From Monday morning till Saturday night, many of you will not be able to lay aside your needle and your thread, except when, tired and weary, you fall back on your chair, and are lulled to sleep by your thoughts of labour! Oh! how seasonable will heaven’s rest be to you! Oh! how glad will you be, when you get there, to find that there are no Monday mornings, no more toil for you, but rest, eternal rest! Others of you have had manual labour to perform; you have reason to thank God that you are strong enough to do it, and you are not ashamed of your work; for labour is an honour to a man. But still there are times when you say, “I wish I were not so dragged to death by the business of London life.” We have but little rest in this huge city; our day is longer, and our work is harder than our friends in the country. You have sometimes sighed to go into the green fields for a breath of fresh air; you have longed to hear the song of the sweet birds that used to wake you when you were young; you have regretted the bright blue sky, the beauteous flowers, and the thousand charms of a country life. And, perhaps, you will never get beyond this smoky city; but remember, when you get up there, “sweet fields arrayed in living green,” and “rivers of delight” shall be the place where you shall rest, you shall have all the joys you can conceive of in that home of happiness.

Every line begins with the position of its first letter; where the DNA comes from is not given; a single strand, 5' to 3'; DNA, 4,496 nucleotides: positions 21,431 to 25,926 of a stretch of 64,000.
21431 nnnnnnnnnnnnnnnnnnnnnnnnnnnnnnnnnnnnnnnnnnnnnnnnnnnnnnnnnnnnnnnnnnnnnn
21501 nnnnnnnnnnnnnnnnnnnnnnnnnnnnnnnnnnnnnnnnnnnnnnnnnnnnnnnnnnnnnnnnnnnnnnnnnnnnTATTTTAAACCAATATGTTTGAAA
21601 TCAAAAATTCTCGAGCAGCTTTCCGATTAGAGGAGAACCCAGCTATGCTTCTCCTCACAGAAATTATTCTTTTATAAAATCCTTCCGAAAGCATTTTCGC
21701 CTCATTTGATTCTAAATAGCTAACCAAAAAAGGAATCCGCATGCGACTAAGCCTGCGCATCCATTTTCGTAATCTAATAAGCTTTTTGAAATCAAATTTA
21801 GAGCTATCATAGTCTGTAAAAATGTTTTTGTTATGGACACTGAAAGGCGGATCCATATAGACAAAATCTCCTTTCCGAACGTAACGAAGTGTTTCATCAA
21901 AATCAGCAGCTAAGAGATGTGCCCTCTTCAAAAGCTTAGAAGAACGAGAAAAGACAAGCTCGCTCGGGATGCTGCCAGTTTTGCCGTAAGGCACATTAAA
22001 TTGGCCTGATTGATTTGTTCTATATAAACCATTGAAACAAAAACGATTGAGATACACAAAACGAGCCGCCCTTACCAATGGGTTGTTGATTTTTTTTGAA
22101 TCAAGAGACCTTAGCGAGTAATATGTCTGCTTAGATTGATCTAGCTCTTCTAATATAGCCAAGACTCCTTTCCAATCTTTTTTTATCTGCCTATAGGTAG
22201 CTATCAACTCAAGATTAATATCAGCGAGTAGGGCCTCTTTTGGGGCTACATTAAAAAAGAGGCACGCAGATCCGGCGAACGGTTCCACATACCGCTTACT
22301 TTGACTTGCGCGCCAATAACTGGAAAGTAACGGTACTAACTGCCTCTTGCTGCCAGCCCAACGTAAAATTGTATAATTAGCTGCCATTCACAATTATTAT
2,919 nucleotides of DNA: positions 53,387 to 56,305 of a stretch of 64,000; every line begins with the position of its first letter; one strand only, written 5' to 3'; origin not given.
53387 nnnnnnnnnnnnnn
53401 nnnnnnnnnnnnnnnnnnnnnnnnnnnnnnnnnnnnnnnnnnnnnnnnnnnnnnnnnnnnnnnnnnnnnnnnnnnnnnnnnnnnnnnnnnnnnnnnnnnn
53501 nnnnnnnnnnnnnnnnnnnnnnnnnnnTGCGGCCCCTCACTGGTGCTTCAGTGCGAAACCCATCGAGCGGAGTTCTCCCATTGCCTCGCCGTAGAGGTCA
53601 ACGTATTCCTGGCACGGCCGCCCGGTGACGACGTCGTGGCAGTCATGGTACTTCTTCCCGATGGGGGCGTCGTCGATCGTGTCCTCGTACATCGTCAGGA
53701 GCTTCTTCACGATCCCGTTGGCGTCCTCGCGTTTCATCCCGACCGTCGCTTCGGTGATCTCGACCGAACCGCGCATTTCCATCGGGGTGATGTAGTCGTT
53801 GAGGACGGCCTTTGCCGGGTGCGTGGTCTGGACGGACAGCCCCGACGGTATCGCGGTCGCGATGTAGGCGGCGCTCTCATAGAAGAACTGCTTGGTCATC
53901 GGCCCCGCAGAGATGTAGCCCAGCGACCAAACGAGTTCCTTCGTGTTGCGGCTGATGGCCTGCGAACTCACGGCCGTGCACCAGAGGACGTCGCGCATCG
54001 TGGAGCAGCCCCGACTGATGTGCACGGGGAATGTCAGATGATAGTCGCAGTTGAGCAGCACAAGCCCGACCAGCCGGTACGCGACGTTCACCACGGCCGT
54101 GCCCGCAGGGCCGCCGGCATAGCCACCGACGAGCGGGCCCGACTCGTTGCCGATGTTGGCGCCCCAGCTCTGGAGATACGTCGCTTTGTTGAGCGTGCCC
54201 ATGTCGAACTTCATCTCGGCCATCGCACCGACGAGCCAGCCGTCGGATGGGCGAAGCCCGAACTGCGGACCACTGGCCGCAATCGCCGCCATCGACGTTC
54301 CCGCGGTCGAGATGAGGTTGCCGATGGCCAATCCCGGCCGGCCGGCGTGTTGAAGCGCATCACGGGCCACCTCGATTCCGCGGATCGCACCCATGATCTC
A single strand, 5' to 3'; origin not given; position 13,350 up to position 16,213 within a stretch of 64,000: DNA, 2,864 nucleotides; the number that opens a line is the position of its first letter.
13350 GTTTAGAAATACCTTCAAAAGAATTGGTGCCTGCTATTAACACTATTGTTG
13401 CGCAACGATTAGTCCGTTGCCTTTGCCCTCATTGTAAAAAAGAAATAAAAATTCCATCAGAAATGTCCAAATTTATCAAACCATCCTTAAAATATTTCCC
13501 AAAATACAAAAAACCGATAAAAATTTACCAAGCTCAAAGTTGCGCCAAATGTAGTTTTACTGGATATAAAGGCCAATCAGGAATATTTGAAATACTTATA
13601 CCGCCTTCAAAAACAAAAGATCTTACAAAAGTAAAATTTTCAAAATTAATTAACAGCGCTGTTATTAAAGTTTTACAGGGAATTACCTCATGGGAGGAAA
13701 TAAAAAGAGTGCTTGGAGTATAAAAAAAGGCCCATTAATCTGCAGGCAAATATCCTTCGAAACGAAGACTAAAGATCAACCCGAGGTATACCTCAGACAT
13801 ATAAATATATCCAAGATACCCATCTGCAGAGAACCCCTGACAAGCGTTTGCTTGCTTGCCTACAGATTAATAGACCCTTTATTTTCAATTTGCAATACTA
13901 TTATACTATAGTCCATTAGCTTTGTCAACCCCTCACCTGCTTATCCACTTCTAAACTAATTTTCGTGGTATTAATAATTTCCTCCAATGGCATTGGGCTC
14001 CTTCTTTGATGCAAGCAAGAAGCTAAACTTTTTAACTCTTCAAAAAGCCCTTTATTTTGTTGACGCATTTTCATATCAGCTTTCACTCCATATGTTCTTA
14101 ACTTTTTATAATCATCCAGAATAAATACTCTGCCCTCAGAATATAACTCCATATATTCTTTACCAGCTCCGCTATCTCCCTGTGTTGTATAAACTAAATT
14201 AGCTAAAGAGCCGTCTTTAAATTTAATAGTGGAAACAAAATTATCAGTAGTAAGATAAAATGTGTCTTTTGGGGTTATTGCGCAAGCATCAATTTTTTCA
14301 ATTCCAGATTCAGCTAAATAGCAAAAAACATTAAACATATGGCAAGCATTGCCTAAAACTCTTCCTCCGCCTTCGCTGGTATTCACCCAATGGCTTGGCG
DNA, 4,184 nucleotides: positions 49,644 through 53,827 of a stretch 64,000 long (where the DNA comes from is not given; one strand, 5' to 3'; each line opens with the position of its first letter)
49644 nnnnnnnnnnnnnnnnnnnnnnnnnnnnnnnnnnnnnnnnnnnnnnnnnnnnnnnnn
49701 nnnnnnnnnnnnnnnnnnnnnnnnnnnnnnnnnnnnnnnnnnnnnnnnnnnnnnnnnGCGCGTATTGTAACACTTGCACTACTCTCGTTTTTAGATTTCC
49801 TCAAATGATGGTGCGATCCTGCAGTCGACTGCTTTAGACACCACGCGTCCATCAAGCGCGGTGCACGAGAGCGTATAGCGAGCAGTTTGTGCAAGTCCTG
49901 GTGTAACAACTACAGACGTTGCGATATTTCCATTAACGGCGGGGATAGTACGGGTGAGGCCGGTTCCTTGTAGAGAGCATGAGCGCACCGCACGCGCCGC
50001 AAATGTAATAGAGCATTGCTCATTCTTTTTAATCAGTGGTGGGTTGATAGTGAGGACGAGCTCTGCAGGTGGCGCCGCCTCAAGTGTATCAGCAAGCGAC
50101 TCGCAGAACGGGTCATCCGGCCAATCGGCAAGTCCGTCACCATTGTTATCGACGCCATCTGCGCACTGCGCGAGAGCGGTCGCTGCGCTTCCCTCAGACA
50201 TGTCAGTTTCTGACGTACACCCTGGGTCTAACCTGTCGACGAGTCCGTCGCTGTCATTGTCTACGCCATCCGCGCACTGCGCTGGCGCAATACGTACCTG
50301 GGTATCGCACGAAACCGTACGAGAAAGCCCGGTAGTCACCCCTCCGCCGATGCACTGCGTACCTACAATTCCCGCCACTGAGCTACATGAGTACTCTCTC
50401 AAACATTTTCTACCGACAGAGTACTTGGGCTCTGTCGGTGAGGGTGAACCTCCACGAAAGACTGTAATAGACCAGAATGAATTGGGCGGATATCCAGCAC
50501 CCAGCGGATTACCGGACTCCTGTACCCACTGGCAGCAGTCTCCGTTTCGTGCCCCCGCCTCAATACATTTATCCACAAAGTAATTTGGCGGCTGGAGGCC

For meditation: The Christian’s rest in heaven will be enriched by the worth of his work for Christ on earth (1 Corinthians 3:13-15). Spurgeon says:- “There, up in heaven, Luther has no more to face a thundering Vatican; Paul has no more to run from city to city, and continent to continent; there Baxter has no more to toil in his pulpit, to preach with a broken heart to hard hearted sinners; there no longer has Knox to “cry aloud and spare not” against the immoralities of the false church.” What will you be missing?